Why Financial Institutions Must Adopt Artificial Intelligence

Why Financial Institutions Must Adopt Artificial Intelligence

Why Financial Institutions Must Adopt Artificial Intelligence 2560 1920 AMA Team

Why Financial Institutions Must Adopt Artificial Intelligence

In the last decade – and especially in the previous couple of years – our world has undergone a rapid digital transformation and is now more technologically enabled than ever.

One of the most disruptive technologies has been Artificial Intelligence (AI) which has been used in countless industries to improve the efficiency, accuracy and productivity of various processes.

Though hurdles are slowing its adoption among many institutions, one sector set to be transformed by AI is the financial sector. As outlined in a recent report by McKinsey, it’s estimated that AI could provide $1 trillion of value to financial institutions each year

With adjacent industries like big tech dipping into the world of financial services – and digitally native generations such as millennials quickly becoming a dominant market force – traditional financial institutions (FIs) will have to adopt AI technologies to compete.

With this in mind, here are 4 significant ways AI will enhance financial institutions and their future services.

AI can reduce financial crime.

Compared to human beings, artificial intelligence is incredible at detecting irregularities in data, which it does instantly and accurately.

AI can detect unusual transactions and banking activity indicative of fraud in banking. From this point, the cards for that particular bank account can be frozen, and the account owner is contacted about the potentially fraudulent activity, preventing money from being stolen.

Moreover, banking AI can use deep learning to trawl customers’ data and identify possible illicit activities such as money laundering. According to Insider Intelligence, U.S. Bank has implemented AI for this purpose and doubled its output in detecting financial criminals.

AI can automate repetitive tasks.

Across myriad industries, one of AI’s most common use cases is the automation of repetitive, time-consuming, computer-based tasks using Robotic Process Automation (RPA) and similar AI-powered methods.

 

AI is trained to perform tasks ordinarily done by a person – by observing the process and learning the steps needed to complete each task – so that the FI’s workforce can spend time on more valuable work that only people can do, such as client-facing roles.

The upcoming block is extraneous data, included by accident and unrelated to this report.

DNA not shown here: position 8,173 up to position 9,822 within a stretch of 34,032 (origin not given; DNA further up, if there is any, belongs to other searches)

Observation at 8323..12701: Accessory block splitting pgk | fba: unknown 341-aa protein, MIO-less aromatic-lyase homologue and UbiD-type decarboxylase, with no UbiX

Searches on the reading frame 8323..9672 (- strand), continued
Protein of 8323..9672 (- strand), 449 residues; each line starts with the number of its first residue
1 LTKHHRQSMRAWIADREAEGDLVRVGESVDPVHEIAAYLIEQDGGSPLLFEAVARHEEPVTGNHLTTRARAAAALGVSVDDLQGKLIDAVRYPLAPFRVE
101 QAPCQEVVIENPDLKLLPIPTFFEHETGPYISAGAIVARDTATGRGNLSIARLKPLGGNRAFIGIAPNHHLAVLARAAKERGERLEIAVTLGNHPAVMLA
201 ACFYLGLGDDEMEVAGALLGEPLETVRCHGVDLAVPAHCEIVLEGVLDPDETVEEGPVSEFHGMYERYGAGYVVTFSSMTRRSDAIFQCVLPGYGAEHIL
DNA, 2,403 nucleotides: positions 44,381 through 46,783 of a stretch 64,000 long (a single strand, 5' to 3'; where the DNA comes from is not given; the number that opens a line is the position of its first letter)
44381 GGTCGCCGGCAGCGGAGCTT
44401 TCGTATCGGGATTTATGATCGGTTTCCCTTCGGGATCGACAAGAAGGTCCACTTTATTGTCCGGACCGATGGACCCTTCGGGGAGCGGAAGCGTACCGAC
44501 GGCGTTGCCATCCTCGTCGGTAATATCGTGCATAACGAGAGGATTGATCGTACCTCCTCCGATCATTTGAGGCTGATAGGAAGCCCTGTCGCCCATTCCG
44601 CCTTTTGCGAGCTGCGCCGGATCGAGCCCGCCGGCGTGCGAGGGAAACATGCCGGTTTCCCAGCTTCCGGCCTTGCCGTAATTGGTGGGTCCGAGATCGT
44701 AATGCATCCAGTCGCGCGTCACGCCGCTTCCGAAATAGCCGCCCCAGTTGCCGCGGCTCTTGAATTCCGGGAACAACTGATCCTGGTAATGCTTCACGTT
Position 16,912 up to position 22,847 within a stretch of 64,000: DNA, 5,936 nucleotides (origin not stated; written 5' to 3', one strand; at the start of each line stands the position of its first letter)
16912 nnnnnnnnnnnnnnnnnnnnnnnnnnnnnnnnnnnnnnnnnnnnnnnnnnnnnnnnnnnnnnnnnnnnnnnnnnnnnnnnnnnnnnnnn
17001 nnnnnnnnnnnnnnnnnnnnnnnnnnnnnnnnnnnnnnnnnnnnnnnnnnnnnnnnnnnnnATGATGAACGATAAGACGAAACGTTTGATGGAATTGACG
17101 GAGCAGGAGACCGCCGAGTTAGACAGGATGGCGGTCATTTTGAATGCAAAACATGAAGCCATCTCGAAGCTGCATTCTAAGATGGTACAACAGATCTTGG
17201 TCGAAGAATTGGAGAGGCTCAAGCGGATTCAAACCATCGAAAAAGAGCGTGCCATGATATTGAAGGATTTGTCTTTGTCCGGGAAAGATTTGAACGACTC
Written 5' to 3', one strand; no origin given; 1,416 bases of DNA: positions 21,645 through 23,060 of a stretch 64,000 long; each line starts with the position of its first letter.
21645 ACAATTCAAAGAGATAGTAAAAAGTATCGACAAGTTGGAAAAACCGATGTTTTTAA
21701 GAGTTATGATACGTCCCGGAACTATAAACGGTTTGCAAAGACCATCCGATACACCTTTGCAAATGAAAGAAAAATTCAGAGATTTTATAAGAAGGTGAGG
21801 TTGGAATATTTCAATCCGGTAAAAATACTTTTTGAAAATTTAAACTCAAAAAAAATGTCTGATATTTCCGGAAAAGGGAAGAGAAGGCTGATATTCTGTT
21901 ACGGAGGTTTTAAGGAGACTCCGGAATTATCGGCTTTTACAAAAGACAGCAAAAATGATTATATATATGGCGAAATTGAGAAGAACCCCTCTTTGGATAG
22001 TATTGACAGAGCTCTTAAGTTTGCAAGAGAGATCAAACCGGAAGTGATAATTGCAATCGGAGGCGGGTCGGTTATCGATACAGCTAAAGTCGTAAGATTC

In financial institutions, this will result in huge savings, mainly in the wages spent paying people to accomplish tasks that would be more efficiently (and accurately) completed by AI. In the future, we can expect that many “middle-office” tasks will be undertaken by artificial intelligence.

AI can personalise financial services.

When offering financial services to their customers, traditional financial institutions can utilise AI to provide a more personalised banking experience – a feature that has become increasingly important to customers.

For example, based on customers’ spending habits, AI may be able to provide relevant spending or saving recommendations, depending on the customer’s goals. Financial institutions may also be able to offer personalised savings or investment recommendations based on customers’ behaviour and financial goals.

Or, they can alert the customer to any unusual financial activity associated with their account or even detect when there has been a price increase for a regular outgoing cost – such as a subscription – and let the customer know. 

AI-powered chatbots can also be programmed to give round-the-clock financial advice, using natural language processing to determine customers’ needs and respond accordingly.

AI can accurately determine loan risks.

The Harvard Business Review stated that using AI to support the loan approval process may “make bank loans fairer”.

This is because, unlike people, artificial intelligence doesn’t contain internalised bias or prejudice towards certain groups of people – the characteristics of whom shouldn’t affect the kind of loan they’re afforded.

In contrast, AI makes judgements on data relating to a person’s financial history and current financial health to determine the cost of the loan they should be given – and if they should be given a loan.

A study by UC Berkley found that AI-supported loans cost minorities 40% less on average than the rate charged by lenders. 

In the future, we can expect AI to become an integral part of the loan approval and underwriting process to eliminate human bias from the process and distribute loans more fairly.

Though hurdles have prevented traditional financial institutions from widespread AI adoption thus far, FIs must integrate artificial intelligence into their systems and processes.

As we advance, financial institutions must implement a clear strategy for AI adoption, focusing on the comprehensive – rather than episodic – use of AI for specific tasks and processes and updating their systems, adapting to AI collaboration if they want to avoid being left behind by tech companies and tech-forward financial bodies such as digital banks.

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